Cut Social Media Clutter with a Solid Framework

Don’t believe there is social media clutter? I direct you to exhibit A.


This “supergraphic” designed by Scott Brinker is a summation of everything you will see in the Marketing Technology Landscape, i.e. anything where marketing uses technology. I actually quite like this graphic because it helps localize not only the many functions of marketing and technology, and it’s brilliance is in its flouting the conventional wisdom of infographic / data visualization.

To cut through this clutter, however, I believe we have to be able to simplify all our efforts and take a really well reasoned, accessible approach to what we are doing as marketers that help kill the clutter and focus on the essentials. If we don’t have a good hierarchy to follow in our minds, then we will be ineffective  in our teams and our services will fold.

Michael Hyatt proposes I think the strongest framework for organizing our marketing efforts and cutting the clutter. Here it is:

  1. Homebase: This is your home and where you want to direct all traffic in order to convert social media interest to mailing list signups and product purchases. This is what you own and where you deliver.
  2. Embassies. These are part of any service, like facebook or linked in, and they focus on interactions with people on their own terms. They are not the greatest source of value but always point toward the homebase.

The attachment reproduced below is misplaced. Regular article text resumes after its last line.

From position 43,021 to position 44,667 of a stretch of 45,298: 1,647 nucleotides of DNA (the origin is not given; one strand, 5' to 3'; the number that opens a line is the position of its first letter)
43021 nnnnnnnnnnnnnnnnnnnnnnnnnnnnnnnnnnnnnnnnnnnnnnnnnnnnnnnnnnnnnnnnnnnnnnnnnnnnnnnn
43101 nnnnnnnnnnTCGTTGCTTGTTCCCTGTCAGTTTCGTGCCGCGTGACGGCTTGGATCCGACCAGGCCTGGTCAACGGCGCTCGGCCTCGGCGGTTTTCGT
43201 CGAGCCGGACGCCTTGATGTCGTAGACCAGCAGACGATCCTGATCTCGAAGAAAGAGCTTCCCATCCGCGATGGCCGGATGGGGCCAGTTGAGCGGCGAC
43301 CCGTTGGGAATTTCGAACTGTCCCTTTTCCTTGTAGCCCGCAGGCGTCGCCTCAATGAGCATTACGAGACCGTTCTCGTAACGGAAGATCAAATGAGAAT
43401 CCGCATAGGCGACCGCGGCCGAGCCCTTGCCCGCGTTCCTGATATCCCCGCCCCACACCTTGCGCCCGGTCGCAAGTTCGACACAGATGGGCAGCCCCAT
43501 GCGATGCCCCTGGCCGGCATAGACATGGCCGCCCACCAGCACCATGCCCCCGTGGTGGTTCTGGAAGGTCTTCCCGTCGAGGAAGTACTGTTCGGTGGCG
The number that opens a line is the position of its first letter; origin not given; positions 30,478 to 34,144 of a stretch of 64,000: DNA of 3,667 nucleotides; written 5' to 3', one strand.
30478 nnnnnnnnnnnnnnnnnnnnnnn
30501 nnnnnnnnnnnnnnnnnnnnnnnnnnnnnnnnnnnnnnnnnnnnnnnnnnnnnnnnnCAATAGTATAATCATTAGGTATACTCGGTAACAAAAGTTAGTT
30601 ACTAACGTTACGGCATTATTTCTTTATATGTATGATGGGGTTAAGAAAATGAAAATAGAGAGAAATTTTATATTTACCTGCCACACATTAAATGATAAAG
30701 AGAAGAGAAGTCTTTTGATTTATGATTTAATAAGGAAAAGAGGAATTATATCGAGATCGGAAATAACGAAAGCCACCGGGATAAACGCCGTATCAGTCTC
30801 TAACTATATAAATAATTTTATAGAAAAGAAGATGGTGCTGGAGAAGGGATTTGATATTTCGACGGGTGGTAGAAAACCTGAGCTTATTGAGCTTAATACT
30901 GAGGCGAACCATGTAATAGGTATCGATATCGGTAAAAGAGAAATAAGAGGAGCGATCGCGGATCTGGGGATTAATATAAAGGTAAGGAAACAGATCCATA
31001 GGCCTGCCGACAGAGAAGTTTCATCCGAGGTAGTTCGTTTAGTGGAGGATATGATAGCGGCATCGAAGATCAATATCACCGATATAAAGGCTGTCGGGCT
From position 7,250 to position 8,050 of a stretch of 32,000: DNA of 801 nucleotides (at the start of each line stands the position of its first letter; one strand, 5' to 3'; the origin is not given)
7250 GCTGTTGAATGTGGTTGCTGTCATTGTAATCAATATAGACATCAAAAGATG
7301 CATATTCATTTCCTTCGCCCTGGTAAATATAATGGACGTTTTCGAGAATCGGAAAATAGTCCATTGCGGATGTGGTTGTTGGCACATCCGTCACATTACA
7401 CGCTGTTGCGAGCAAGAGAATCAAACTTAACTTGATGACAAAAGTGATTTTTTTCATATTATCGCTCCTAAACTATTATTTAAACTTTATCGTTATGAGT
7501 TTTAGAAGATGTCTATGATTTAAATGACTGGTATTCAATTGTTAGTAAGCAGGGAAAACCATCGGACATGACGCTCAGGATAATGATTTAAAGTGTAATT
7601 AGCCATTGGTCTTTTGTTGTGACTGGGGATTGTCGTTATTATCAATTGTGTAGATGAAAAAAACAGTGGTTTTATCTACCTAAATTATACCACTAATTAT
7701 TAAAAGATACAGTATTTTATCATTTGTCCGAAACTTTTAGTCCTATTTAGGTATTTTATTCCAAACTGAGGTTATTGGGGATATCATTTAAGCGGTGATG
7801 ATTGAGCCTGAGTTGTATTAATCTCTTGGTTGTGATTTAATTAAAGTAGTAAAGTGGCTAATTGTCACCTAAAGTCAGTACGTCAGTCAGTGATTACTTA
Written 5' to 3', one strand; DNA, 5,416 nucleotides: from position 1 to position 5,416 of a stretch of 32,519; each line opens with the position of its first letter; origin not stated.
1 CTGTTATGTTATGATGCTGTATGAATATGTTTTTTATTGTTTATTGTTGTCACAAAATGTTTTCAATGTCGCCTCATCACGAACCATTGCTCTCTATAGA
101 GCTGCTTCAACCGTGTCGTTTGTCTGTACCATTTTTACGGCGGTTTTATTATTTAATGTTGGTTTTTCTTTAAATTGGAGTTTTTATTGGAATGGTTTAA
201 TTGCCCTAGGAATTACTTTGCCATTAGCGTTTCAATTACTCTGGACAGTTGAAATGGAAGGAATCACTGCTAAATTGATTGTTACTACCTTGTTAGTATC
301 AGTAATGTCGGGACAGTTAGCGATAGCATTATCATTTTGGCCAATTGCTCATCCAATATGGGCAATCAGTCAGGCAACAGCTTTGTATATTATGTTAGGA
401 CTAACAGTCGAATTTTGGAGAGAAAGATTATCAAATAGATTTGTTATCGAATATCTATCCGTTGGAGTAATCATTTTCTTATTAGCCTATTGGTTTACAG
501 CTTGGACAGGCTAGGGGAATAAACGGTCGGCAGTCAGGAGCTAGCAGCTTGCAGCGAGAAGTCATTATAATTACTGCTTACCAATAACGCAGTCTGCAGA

3. Outposts. These are where you have a listening ear to what the conversation is doing, where you monitor your name and can respond to critiques and issues quickly.

With this framework, we can start putting the marketing technology landscape to better use. Once we start to see how each of these services can fit inside to each of these area, then we can get more clarity within our organization and drive more business. This does not mean business isn’t complex, only that complexity needs to be well organized.

In addition, this follows the Rule of Three’s, that I love so much. Data that comes in threes is always easier to remember than data that comes in any other format.





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